A bag of useful things

This is the Rajah Quilt (1841), made by women convicts during their transportation to Tasmania. It is very large, made out of 2815 pieces. The quality of the stitching is varied as it was made by many hands. In some places there are specks of blood, where less-skilled needlewomen accidentally pricked their fingers. In the making of this quilt, needlework was understood to be a redemptive act.

In the 19thC convict women were transported from Great Britain to the antipodes for petty crimes. Under the direction of Elizabeth Fry, the British Ladies Society sought to help the women use their time well on the ships, and during the voyage make something which would show their skills on arrival. To this end each woman was given ‘a bag of useful things’: four balls of white cotton sewing thread, a ball each of black, red and blue thread, black wool, 24 hanks of coloured thread, a thimble, 100 needles, pins, scissors, two pounds of patchwork pieces (or almost ten meters of fabric), and a knife, fork, and spoon.

The Rajah Quilt has a panel that records the thanks of the women on the Rajah to the women of the British Ladies Society.

The Rajah had 180 women convicts and 10 children on board, including Mary Sim from Peterhead, and Christine McLeod from Edinburgh. They were accompanied by a ‘matron’ called Kezia Hayter (who probably organised the making of this quilt). Kezia fell in love with, and later married, the captain of the Rajah, Charles Ferguson, with whom she had seven children.

 

In Joppa there was a disciple named Tabitha (in Greek her name is Dorcas); she was always doing good and helping the poor. About that time she became sick and died, and her body was washed and placed in an upstairs room. Lydda was near Joppa; so when the disciples heard that Peter was in Lydda, they sent two men to him and urged him, “Please come at once!”

Peter went with them, and when he arrived he was taken upstairs to the room. All the widows stood around him, crying and showing him the robes and other clothing that Dorcas had made while she was still with them.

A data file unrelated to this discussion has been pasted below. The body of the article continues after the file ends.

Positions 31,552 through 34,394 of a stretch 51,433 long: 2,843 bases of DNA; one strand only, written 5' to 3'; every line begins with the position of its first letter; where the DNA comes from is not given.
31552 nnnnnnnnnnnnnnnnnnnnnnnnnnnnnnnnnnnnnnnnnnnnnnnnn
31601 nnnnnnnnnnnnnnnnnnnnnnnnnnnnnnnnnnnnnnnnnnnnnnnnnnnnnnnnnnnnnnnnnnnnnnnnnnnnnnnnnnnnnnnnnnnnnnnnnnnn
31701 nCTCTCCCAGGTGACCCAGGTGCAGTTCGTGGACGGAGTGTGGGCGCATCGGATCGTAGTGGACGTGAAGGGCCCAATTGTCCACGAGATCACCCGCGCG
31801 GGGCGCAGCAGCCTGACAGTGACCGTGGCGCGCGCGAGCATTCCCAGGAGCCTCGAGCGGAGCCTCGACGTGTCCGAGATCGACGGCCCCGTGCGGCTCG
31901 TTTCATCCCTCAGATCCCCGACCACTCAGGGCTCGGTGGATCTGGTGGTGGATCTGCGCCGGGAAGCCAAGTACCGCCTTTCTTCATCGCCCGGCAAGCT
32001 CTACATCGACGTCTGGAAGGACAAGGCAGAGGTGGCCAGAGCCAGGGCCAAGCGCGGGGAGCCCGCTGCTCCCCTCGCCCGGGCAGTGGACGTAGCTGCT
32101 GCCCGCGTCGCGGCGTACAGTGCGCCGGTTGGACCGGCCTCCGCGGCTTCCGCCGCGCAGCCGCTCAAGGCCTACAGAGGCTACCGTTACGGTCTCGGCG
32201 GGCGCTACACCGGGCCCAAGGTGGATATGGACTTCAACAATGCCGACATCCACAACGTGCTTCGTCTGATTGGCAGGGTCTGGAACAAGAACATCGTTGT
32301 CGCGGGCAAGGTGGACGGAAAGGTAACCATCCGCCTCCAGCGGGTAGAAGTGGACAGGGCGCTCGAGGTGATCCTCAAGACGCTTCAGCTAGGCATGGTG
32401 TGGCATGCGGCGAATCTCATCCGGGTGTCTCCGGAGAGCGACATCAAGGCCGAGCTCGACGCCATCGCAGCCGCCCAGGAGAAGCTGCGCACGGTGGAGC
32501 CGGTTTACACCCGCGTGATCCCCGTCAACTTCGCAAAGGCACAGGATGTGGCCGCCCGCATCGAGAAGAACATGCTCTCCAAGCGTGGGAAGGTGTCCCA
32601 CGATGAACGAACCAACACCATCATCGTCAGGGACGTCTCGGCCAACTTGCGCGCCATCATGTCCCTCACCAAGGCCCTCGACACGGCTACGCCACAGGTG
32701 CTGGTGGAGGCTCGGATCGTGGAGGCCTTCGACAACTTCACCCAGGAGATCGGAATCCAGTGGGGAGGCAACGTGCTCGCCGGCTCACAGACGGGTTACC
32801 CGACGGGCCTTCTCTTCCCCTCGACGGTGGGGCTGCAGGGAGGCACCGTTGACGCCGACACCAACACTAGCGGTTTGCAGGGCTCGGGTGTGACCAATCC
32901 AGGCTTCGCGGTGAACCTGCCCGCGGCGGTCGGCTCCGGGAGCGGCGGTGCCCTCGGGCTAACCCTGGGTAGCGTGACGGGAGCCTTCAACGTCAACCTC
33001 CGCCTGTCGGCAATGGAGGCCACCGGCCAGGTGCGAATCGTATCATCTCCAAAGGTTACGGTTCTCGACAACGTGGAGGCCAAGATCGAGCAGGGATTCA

Peter sent them all out of the room; then he got down on his knees and prayed. Turning toward the dead woman, he said, “Tabitha, get up.” She opened her eyes, and seeing Peter she sat up. He took her by the hand and helped her to her feet. Then he called for the believers, especially the widows, and presented her to them alive.

Acts 9:36-41

 

Don’t put up my Thread and Needle—
I’ll begin to Sew
When the Birds begin to whistle—
Better Stitches—so—

These were bent—my sight got crooked—
When my mind—is plain
I’ll do seams—a Queen’s endeavor
Would not blush to own—

Hems—too fine for Lady’s tracing
To the sightless Knot—
Tucks—of dainty interspersion—
Like a dotted Dot—

Leave my Needle in the furrow—
Where I put it down—
I can make the zigzag stitches
Straight—when I am strong—

Till then—dreaming I am sewing
Fetch the seam I missed—
Closer—so I—at my sleeping—
Still surmise I stitch—

Emily Dickinson

 

Dear Lord, Bless these needles that they stay strong and light
so they don’t tire the hands that wield them;
Bless this yarn with strength and softness
that it will form a cloth of warmth and comfort;
Bless these hands with strength and skill
so they may make well-crafted gifts;
Bless this heart with strength and perseverance
so I will see this work through to bring comfort to those in need;
But most of all dear Lord,
Bless the wearer of this cloth with strength and comfort
that their burdens may be lightened
and their hearts with the realization that they are loved.

from Stitch and Prayer